Diplomats and NGOs greeted with skepticism and incredulity the news that Syria and Iran intend to run for spots on the UN Human Rights Council. The elections, which will be held in November, are for three-year terms running from January 2014 through December 2016.
“A new Guinness record at the UN?” said a sarcastic Ron Prosor, Israel’s UN ambassador. “Syria and Iran in the Human Rights Council is like giving organized crime bosses responsibility for the witness protection program.”
“Syria’s candidacy, if maintained, would be a cruel joke, but would almost certainly be met with a resounding defeat,” Human Rights Watch’s Philippe Bolopion told Reuters. “Iran too falls far short of the most basic standards expected of Human Rights Council members and sticks out even in an overall disappointing pool of candidates in the Asia group, with deeply problematic contenders…”
China, Jordan, Maldives, Saudi Arabia, and Vietnam are also vying for the four seats allotted to Asia. There are 14 seats open in the 47-member body.
Syria first declared its intention to campaign for a spot on the human rights body in 2011. In May of that year, Kuwait announced it would run for the seat in place of Syria. Kuwait’s UN ambassador said simply that Syria and Kuwait had swapped terms, and that Damascus would offer its candidacy in 2013.
The US initially circulated a draft resolution in July 2012 attempting to torpedo Syria’s bid, which read, “The current Syrian government’s announced candidacy for the Human Rights Council in 2014 fails to meet the standards for Council membership set forth in paragraph 8 of General Assembly resolution 60/251.”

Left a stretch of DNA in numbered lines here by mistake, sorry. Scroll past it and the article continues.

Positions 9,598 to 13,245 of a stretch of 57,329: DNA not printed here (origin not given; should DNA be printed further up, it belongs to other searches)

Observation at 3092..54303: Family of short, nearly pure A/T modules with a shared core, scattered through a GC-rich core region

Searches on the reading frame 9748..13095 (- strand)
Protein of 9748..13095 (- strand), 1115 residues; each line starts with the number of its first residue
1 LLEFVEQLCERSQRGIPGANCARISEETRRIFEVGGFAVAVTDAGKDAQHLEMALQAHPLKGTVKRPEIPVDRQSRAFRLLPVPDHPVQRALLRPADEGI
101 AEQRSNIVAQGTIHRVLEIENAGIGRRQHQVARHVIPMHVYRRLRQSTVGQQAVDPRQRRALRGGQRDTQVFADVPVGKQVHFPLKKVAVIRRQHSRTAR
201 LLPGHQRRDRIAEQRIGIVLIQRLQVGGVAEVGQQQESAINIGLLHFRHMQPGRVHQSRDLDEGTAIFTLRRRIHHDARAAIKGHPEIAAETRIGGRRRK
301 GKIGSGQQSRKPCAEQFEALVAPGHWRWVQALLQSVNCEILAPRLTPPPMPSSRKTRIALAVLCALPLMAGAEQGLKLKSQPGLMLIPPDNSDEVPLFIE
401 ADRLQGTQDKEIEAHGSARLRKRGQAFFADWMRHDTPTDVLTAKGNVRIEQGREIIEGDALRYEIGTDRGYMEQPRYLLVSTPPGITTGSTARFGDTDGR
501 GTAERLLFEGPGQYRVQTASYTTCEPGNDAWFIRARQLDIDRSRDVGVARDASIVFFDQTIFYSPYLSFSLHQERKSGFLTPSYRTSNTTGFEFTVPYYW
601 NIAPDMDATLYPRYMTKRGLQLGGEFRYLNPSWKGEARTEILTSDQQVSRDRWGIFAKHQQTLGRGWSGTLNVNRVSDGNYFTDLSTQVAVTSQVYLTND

According to the Geneva-based NGO UN Watch, at an off-camera UN session, Russia, China, Cuba, Egypt, and Brazil expressed their firm opposition to any specific mention of Syria’s HRC bid. The United States ended up offering a watered-down resolution with a general mention of “the standards for Council membership as set forth in paragraph 8 of General Assembly resolution 60/251.”
“We had urged the U.S. and the EU to resist the pressure by Syria’s allies and not to water down a council statement rejecting the candidacy of Syria’s Assad, who is a tyrant and mass murderer,” said UN Watch executive director Hillel Neuer.
But Neuer is not entirely confident human serial rights abusers like Iran and Syria will fail in their efforts to join the human rights body.
“Because both regimes were recently elected to other UN human rights panels — Iran on the women’s rights commission, and Syria on UNESCO’s human rights committee — we cannot take anything for granted,” he told Reuters.
Still, the UN has censured both countries over their human rights records. In 2012, the UN General assembly voted 135-12 with 36 abstentions in favor of a resolution demanding an immediate end to “widespread and systematic” gross human rights violations by Syrian authorities.” It also approved a resolution calling for an end to Iran’s continuing use of torture, the death penalty and execution of minors by a vote of 86-32 with 65 abstentions.
Syria’s civil war, which began as an uprising against Assad’s regime, has killed more than 93,000 people, displaced over 5 million and turned over 1.5 million into refugees, according to UN figures.
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